I recently worked on a pretty cool feature for autocannon that makes it easier for users to download and use it. The feature is the pre-compilation of the native Node.js modules that autocannon depends on. This means that autocannon users don’t have to compile dependencies themselves. Therefore, they don’t need to have build tools installed, and this lowers the entry barrier for using Autocannon.

Autocannon itself only has a single native module that needs to be compiled, and that is native-hdr-histogram. To do this, I needed to switch out node-gyp for node-pre-gyp, and “publish” compiled versions of the modules on AWS S3.

Our goal was to give users running node 4, 5 & 6 the ability to download these native modules, without the need to compile them. To do this, we needed to compile the binaries for each Node.js version for Windows 64 and 32 bit, Linux 64 and 32 bit and OSx 64 bit only. That means on a build and publish, we needed to compile 15 binaries and publish them to some form of publicly available cloud storage.

CI automation to the rescue.


To move forward with this work, you will need to create an Amazon S3 bucket, and have an IAM user policy with a user configured with the ability to publish to that bucket. You will also need this user’s access key and secret access key. Read the Readme of node-pre-gyp over here and figure it out. For this, we created a bucket called autocannon-assets, in eu-west-1. These minor details are important to note. We use the url for this bucket ( to build sane urls to download the binaries.

The Setup

node-gyp is a build tool which is used extensively in Node.js projects. node-pre-gyp is a wrapper around this. It adds functionality to build and publish modules to AWS S3 buckets and download those published modules when running npm install. It can fall back to compiling them the way node-gyp does. However, this is only when there is no published version available on S3 which is compatible with the user’s installed node version. In this case, users will need compatible build tools to build it.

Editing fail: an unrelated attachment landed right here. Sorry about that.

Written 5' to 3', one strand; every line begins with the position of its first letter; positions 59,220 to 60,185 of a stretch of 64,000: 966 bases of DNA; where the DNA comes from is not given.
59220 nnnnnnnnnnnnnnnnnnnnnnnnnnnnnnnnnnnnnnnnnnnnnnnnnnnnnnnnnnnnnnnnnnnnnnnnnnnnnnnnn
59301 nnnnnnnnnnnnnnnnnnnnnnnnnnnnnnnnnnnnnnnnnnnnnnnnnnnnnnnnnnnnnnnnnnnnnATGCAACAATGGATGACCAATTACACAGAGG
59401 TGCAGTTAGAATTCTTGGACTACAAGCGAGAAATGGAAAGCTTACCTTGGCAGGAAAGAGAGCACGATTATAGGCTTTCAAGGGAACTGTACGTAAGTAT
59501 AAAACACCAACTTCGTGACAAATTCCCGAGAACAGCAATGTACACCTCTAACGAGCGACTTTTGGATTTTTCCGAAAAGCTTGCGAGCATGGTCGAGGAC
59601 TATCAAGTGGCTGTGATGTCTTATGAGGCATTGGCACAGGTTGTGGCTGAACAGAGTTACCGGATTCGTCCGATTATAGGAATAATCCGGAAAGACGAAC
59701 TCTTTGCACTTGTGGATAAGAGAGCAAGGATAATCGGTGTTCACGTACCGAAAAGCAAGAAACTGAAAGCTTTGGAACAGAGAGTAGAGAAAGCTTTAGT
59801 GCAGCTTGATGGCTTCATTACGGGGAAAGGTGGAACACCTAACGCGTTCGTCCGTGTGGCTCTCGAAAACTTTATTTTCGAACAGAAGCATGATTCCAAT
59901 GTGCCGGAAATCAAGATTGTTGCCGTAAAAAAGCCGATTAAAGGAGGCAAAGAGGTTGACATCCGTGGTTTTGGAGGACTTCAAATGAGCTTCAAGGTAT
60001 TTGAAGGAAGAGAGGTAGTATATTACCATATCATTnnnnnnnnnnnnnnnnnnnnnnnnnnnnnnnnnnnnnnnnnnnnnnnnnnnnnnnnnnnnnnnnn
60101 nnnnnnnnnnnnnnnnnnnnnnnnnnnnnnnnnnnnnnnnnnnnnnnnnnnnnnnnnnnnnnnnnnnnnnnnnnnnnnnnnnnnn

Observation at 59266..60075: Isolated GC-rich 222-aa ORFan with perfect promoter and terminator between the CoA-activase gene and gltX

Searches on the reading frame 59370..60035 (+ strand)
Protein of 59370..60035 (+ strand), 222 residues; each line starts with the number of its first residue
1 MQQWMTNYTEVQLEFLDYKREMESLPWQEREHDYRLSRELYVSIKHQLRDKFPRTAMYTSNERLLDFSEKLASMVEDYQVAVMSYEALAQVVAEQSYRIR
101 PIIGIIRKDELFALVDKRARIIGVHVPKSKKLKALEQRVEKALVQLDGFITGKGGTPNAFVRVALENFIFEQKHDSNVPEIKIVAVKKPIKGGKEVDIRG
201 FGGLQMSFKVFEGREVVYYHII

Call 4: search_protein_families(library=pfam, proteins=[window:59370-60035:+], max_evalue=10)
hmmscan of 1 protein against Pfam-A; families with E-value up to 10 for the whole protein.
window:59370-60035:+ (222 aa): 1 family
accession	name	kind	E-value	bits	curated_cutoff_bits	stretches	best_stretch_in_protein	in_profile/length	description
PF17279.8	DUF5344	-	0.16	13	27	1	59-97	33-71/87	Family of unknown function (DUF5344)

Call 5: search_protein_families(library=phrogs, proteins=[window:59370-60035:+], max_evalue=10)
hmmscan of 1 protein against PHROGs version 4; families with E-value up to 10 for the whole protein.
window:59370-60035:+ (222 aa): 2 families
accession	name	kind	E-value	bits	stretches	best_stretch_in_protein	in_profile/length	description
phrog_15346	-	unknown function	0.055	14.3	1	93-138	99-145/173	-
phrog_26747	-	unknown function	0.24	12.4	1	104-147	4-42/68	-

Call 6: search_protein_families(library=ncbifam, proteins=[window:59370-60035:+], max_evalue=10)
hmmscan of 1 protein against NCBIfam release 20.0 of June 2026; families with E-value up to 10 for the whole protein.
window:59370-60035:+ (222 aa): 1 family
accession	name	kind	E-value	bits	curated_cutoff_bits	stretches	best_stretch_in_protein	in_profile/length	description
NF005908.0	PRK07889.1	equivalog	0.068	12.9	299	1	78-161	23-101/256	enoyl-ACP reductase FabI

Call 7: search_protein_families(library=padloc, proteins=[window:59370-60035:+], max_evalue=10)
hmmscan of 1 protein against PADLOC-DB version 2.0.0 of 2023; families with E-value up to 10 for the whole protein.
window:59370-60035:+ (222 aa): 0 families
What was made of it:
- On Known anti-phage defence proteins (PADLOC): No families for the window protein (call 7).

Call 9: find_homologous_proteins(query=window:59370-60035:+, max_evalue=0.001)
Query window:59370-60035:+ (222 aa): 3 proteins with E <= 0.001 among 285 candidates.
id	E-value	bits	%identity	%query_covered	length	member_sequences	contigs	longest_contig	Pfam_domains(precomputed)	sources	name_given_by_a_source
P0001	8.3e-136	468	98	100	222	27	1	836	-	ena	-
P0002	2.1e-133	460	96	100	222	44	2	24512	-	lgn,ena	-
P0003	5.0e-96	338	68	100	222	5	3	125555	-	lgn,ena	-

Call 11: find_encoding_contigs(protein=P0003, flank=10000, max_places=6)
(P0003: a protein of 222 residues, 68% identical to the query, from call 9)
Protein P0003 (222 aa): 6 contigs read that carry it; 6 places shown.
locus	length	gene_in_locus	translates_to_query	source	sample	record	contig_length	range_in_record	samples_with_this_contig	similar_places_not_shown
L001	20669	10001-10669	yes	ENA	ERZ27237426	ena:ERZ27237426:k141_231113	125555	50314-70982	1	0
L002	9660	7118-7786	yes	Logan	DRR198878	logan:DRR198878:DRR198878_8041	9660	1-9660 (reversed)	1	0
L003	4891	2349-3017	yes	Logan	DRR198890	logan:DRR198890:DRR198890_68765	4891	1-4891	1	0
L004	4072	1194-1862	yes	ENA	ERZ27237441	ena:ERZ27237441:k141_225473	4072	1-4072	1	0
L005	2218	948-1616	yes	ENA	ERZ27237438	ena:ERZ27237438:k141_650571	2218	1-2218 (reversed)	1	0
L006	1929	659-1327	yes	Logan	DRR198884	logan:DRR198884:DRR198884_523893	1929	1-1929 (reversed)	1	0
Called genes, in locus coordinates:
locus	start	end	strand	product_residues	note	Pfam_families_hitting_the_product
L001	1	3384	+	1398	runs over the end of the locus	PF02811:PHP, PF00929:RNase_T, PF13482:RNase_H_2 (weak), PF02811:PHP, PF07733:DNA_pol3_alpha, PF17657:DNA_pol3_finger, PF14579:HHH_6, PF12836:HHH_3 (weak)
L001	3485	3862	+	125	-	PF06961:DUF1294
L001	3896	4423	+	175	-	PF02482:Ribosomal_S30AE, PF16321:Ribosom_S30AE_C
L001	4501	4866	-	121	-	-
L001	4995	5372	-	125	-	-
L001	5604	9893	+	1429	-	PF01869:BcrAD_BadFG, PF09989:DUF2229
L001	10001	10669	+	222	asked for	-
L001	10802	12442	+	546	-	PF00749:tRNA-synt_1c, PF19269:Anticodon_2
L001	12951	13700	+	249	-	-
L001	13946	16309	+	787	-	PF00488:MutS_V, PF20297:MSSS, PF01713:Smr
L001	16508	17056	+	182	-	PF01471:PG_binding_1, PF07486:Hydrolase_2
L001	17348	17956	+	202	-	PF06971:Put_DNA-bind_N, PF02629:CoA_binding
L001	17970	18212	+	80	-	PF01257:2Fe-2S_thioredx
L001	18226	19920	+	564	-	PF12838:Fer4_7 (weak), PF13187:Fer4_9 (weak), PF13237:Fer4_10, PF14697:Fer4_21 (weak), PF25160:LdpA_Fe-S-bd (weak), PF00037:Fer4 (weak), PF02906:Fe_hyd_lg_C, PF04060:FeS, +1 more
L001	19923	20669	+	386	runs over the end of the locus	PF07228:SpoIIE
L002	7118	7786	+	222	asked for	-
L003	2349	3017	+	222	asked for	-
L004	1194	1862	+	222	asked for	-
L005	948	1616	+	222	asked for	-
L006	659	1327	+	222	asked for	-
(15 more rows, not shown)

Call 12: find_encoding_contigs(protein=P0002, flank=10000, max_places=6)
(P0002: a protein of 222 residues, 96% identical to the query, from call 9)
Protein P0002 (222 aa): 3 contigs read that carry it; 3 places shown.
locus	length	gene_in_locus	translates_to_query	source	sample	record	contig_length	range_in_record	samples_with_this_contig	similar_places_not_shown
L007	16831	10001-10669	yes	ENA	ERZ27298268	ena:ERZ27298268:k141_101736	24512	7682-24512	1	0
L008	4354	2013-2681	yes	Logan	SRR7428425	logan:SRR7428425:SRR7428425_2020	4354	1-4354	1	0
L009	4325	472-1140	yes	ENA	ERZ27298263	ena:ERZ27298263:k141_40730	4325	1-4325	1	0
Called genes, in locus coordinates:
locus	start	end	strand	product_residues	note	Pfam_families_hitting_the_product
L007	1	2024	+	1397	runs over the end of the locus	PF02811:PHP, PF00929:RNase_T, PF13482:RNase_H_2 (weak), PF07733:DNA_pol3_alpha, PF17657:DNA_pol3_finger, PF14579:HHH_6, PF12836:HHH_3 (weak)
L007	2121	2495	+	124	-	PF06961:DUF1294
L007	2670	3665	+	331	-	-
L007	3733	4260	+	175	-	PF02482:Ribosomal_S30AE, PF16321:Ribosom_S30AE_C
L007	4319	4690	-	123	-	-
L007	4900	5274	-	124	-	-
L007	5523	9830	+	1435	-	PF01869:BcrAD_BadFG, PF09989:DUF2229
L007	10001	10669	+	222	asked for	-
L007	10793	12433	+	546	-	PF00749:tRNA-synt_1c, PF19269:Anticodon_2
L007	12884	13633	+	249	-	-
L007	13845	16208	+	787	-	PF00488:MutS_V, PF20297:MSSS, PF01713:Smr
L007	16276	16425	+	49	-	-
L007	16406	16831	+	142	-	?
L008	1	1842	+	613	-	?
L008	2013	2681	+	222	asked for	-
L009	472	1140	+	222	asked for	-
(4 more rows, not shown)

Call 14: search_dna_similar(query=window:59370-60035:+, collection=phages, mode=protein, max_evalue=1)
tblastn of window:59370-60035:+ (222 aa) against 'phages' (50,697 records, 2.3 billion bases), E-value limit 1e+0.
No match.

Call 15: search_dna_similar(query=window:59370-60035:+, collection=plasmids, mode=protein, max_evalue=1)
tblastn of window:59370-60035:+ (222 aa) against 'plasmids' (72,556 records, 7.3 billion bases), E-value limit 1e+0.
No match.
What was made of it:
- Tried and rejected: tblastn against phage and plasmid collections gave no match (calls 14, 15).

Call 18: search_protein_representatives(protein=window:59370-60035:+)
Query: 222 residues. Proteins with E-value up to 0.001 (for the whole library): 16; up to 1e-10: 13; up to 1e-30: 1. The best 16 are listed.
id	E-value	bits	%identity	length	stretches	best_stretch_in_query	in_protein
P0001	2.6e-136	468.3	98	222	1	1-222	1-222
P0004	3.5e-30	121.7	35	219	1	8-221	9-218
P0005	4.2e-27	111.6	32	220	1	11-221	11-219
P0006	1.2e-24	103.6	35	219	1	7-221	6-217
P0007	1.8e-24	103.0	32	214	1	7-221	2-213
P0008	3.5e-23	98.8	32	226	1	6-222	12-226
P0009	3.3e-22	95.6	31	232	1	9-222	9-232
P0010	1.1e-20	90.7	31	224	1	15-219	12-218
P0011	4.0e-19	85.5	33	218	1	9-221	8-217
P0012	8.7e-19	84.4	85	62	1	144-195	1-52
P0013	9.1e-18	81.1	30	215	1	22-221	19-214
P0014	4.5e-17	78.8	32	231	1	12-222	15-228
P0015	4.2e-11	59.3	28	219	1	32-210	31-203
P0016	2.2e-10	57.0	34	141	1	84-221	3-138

With native-hdr-histogram, we aimed to automate as much of the publishing and building process as possible. To do this, we made heavy usage of CI tooling. For Linux and OSX support, we used Travis, and to support Windows we needed to add Appveyor to the mix. To support these CI tools, we needed to have scripts created for the auto publishing of binaries. Figuring out all the bits and bobs that the scripts needed took a while, and I’m pretty sure I killed Travis’s osx build infrastructure while working on this!

To run CI tools with the ability to publish to S3 buckets, we needed to embed our keys within the repository. This is a pretty big no no if you don’t want people getting access to your infrastructure. To safely embed the keys in the corresponding .travis.yml and appveyor.yml, you need to first encrypt them. There is a different path for encrypting these keys within each platform.
To encrypt these keys on Travis you must use a Ruby gem. To install this gem, simply do the following in the command line:

gem install travis

After it is installed, you then need to encrypt the keys with the following commands. (This is best done in the directory of the project; otherwise you must add -r owner/project to the command)

travis encrypt node_pre_gyp_accessKeyId=${node_pre_gyp_accessKeyId}
travis encrypt node_pre_gyp_secretAccessKey=${node_pre_gyp_secretAccessKey}

This will then output something like secure: “…….. encrypted ………” which can be put into your .travis.yml like so:

     - secure: xb95WkJu5sab……………
     - secure: wugo4xhy7hO5SErSxy……………

On Appveyor, the project owner needs to be the one to encrypt the keys. To do this, you must be signed in as the project owner, and navigate to the encrypt data page. On this page, you simple copy and paste your access key and secret access key into the box and get the results. To then use these keys, embed them into your appveyor.yml like so: